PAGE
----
E-commerce soars, restaurants suffer as virus hits 2020 US retail sales

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Washington (AFP)

The coronavirus pandemic upended shopping habits in the United States in 2020, government data showed Friday, pushing customers towards online outlets but keeping them away from restaurants and electronics stores.

The Commerce Department said US retail sales in the final month of 2020 were up only 2.9 percent from last year, weaker than the 5.8 percent growth seen from December 2018 as stores across the world's largest economy struggled with its massive Covid-19 outbreak.

Month-on-month sales also fell by a worse-than-expected 0.7 percent in December and November's data was revised downwards as states again tightened restrictions on businesses as infections surged.

"Sales were much weaker than expected in December and declined for a third straight month. Overall, spending is coming under pressure from restrictions that are resulting in job and income loss," Rubeela Farooqi of High Frequency Economics said in an analysis.

Excluding the volatile auto sector, retail sales declined 1.4 percent from November, and even for nonstore retailers like e-commerce sites, which saw huge growth in 2020, sales dipped 5.8 percent.

The report caps a year that saw massive upheavals for businesses, with some prospering but others slumping under the weight of the coronavirus.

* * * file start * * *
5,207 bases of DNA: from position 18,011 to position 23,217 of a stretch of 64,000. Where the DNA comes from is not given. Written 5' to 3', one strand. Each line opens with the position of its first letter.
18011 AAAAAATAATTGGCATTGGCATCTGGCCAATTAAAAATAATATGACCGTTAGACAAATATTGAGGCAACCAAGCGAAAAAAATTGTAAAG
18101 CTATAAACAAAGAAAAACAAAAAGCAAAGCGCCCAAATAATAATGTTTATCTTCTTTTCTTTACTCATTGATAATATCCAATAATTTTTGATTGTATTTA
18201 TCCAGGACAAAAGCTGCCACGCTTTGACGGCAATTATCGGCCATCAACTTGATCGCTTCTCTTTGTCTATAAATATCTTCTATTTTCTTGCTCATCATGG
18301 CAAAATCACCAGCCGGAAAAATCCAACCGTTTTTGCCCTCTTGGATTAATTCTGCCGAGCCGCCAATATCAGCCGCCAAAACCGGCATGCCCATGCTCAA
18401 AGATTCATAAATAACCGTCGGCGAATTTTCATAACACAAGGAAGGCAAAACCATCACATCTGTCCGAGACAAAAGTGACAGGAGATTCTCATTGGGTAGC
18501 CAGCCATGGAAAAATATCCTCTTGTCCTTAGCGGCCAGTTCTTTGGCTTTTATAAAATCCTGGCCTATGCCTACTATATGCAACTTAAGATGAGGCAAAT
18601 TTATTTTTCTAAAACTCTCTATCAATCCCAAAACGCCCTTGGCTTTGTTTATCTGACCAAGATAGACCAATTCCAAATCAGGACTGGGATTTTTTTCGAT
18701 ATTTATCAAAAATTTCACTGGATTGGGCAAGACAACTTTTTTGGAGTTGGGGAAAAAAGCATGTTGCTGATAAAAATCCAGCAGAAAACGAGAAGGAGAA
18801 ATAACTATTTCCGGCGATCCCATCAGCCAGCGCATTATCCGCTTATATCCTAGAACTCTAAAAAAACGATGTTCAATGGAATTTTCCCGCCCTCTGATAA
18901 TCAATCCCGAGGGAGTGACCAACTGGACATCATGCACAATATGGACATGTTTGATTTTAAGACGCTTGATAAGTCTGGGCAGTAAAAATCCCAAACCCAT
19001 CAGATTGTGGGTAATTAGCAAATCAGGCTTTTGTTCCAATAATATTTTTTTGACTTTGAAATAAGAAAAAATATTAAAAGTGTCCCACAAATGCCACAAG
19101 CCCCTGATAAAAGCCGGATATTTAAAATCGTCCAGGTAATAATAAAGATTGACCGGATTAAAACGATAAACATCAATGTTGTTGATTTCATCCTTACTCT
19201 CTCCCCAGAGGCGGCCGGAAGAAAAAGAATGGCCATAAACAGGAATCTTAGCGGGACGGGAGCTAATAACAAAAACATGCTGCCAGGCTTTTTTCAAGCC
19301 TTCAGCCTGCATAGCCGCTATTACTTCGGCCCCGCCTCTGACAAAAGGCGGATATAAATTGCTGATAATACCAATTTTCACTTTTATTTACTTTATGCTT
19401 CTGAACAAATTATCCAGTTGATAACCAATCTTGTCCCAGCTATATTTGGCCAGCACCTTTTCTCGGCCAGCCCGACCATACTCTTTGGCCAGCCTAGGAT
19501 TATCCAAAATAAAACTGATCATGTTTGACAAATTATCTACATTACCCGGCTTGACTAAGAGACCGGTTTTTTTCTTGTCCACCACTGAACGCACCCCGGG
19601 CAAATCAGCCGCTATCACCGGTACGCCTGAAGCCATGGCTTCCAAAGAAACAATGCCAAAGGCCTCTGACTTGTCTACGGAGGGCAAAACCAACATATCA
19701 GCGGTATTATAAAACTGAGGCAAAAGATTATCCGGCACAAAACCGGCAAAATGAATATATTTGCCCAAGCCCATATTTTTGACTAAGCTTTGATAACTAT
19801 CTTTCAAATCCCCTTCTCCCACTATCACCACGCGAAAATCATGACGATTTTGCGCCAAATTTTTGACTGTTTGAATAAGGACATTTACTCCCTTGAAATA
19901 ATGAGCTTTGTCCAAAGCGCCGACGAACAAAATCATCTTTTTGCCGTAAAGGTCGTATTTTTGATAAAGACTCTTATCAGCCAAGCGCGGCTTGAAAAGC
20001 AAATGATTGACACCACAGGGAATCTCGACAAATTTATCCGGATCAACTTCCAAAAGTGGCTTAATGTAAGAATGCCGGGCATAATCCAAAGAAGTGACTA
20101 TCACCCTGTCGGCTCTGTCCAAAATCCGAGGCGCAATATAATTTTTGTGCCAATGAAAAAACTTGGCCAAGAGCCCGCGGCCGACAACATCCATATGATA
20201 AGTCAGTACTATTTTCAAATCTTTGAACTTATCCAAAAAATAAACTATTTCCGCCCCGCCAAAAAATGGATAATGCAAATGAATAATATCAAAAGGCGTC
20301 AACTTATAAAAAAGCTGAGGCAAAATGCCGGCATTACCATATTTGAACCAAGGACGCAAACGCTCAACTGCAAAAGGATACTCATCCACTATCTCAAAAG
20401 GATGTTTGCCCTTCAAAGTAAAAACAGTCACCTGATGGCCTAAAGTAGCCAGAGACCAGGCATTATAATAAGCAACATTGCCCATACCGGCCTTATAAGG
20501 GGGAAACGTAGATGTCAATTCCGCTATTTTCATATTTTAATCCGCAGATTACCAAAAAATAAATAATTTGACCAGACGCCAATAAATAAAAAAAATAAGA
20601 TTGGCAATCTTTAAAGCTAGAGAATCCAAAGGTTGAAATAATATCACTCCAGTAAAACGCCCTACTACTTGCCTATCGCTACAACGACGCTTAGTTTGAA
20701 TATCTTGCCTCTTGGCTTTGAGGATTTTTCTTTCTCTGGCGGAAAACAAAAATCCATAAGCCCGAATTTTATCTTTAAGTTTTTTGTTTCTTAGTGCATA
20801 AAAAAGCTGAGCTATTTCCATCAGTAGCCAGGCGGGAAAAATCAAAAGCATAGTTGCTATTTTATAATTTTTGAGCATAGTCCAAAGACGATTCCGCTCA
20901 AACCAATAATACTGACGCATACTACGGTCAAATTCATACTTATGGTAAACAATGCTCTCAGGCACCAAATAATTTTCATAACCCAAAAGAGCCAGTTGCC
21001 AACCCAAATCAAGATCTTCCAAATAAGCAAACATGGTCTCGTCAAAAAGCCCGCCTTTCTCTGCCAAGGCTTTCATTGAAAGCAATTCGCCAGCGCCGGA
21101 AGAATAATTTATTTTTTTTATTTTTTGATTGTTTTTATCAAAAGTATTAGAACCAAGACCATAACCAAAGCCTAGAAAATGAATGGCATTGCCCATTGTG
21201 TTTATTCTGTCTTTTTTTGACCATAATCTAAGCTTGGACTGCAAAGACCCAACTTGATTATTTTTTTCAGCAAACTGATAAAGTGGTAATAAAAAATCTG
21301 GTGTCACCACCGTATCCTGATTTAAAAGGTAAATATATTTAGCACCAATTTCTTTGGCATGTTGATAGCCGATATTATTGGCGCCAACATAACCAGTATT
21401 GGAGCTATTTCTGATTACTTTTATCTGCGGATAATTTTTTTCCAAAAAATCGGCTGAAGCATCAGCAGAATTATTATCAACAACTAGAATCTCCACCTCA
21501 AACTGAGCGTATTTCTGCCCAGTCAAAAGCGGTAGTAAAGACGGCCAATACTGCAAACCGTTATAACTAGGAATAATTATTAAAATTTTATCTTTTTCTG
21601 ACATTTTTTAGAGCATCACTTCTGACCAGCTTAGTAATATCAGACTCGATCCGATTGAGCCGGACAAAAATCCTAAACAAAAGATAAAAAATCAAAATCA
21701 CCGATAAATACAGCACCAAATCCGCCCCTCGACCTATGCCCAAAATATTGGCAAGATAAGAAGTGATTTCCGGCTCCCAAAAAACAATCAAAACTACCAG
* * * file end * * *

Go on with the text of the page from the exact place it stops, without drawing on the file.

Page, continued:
Nonstore retailers saw sales rise 19.2 percent in December from the end of 2019 and building materials and gardening equipment were up 17.0 percent.

Grocery stores gained 8.9 percent last year as more people cooked at home and occasionally stockpiled, while sporting goods, hobby, book and musical instrument stores saw sales jump 15.2 percent.

Many other types of retailer suffered as the arrival of Covid-19 made shopping trips potentially perilous.

Clothing and accessories stores were down 16 percent from December 2019, electronics stores lost 16.6 percent and food and drink outlets, like the eateries which were among the first businesses shuttered when the virus arrived, plunged 21.2 percent.

The virus also sunk oil prices, pushing gasoline station sales down 12.2 percent in 2020.

Even with vaccines being rolled out and consumers receiving another round of stimulus checks from the government, Ian Shepherdson of Pantheon Macroeconomics predicted retail sales weren't set for a rebound until the virus is controlled.

"We expect consumers' spending to struggle until falling Covid cases allow restrictions to be eased," he said.